It seems that Lionsgate is keen to capitalize on the winning Hunger Games formula, by setting its makers the task of delivering a new film version of Homer’s The Odyssey. The sweeping epic is now in development, and is scheduled to begin production in early 2016, immediately following global promotional activities for the franchise closer The Hunger Games – Mockingjay: Part 2 – set for release on November 20th 2015. The adaptation will be directed by regular Hunger Games helmer Francis Lawrence, written by Peter Craig (writer of the Mockingjay films) and produced by Hunger Games producer, Nina Jacobson.
The Odyssey is an epic, ancient Greek poem attributed to Homer, who is thought to have composed it around the end of the 8th century BC. Its main character is Odysseus and the tale details the events that befall him during his 10 year journey home from the decade-long Trojan War. Unaware of his quest to return, his family assume he has been killed in action, leaving his wife and child to contend with a variety of potential replacements.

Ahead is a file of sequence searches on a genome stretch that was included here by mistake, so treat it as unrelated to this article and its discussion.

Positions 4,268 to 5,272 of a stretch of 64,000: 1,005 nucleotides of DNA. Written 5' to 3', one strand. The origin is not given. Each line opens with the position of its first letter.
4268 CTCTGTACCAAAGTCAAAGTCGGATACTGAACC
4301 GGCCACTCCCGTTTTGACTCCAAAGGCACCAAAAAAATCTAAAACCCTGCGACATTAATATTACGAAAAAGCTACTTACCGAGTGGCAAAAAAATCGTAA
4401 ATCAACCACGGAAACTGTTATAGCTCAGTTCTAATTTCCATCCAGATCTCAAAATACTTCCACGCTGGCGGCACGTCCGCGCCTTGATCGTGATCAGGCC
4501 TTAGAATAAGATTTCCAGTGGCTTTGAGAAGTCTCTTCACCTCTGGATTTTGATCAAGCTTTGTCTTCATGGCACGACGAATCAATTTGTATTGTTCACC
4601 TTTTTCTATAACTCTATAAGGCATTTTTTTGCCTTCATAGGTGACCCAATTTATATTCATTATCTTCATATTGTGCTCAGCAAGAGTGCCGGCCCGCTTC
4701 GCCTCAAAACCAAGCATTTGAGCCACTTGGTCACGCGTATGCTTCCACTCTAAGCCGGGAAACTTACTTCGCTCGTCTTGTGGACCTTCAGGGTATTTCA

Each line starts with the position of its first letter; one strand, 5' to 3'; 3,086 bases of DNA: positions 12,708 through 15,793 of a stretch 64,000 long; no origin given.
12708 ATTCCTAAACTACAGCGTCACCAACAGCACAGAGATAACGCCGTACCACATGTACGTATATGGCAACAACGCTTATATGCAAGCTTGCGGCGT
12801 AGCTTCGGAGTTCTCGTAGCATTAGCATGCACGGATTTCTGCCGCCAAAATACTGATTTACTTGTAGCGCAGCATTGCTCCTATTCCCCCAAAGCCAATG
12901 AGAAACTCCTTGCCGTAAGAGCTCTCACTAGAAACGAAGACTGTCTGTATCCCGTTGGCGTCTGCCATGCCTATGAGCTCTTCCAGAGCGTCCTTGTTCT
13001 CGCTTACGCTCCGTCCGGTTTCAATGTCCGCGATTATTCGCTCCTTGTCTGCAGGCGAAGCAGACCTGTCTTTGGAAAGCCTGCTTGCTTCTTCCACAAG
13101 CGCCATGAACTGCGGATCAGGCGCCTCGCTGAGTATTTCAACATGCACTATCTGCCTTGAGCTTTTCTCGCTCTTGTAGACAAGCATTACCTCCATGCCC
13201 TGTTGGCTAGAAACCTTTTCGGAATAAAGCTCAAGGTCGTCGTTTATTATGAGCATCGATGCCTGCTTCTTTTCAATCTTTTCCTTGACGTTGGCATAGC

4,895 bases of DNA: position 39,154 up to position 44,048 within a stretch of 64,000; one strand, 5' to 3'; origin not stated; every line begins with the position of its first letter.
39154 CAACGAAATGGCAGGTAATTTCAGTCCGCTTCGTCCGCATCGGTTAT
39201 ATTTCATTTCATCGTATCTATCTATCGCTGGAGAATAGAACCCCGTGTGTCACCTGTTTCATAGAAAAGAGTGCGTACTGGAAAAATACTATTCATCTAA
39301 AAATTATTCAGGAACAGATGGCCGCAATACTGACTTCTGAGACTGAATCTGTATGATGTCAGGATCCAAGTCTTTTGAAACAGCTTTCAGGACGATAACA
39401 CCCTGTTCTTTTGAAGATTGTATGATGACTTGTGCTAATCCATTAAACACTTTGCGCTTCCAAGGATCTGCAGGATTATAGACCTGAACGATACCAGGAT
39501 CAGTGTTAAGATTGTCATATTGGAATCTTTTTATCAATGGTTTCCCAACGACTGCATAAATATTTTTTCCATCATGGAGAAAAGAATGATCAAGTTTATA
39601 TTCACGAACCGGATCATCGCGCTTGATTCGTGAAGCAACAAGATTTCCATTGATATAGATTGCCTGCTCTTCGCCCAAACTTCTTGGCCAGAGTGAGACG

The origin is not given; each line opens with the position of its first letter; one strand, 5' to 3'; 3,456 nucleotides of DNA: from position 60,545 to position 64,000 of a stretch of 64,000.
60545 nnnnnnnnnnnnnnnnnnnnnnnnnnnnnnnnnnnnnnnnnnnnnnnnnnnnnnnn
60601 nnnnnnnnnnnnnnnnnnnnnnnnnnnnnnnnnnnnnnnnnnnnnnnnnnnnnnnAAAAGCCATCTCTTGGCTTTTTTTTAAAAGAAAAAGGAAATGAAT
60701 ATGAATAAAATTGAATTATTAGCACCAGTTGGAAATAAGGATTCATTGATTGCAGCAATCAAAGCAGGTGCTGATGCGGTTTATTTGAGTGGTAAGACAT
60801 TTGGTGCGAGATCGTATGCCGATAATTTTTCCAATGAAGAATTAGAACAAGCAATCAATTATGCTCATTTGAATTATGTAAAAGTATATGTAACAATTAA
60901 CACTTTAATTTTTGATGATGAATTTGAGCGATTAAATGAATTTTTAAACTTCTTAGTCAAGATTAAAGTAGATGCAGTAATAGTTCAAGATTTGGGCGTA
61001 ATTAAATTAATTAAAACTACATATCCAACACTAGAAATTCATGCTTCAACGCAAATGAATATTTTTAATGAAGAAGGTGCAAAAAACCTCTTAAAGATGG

The poem has featured in modern film many times, in various levels of detail. Perhaps the most notable of these loose adaptations is the Joel and Ethan Coen film, O Brother Where Art Thou?, in which the lead character (played by George Clooney) bears the name Ulysses, which comes from the Roman mythological interpretations of Odyssey. His epic and eventful journey home is portrayed to a significant extent, featuring a Cyclops, sirens and the lead characters being almost drowned, among other familiar narrative elements.
While the Coen Bros version delivered an inevitably comedic vision of the story, this Lionsgate adaptation of The Odyssey sounds far more faithful to the intention of the source material. The announcement seems to suggest we should expect cinema of grand scale and ambition, which is something this Hunger Games team is more than capable of delivering. With the project apparently being fast-tracked, casting news may well surface during the coming months – information that will give a greater sense of the direction these filmmakers are headed with this literary classic.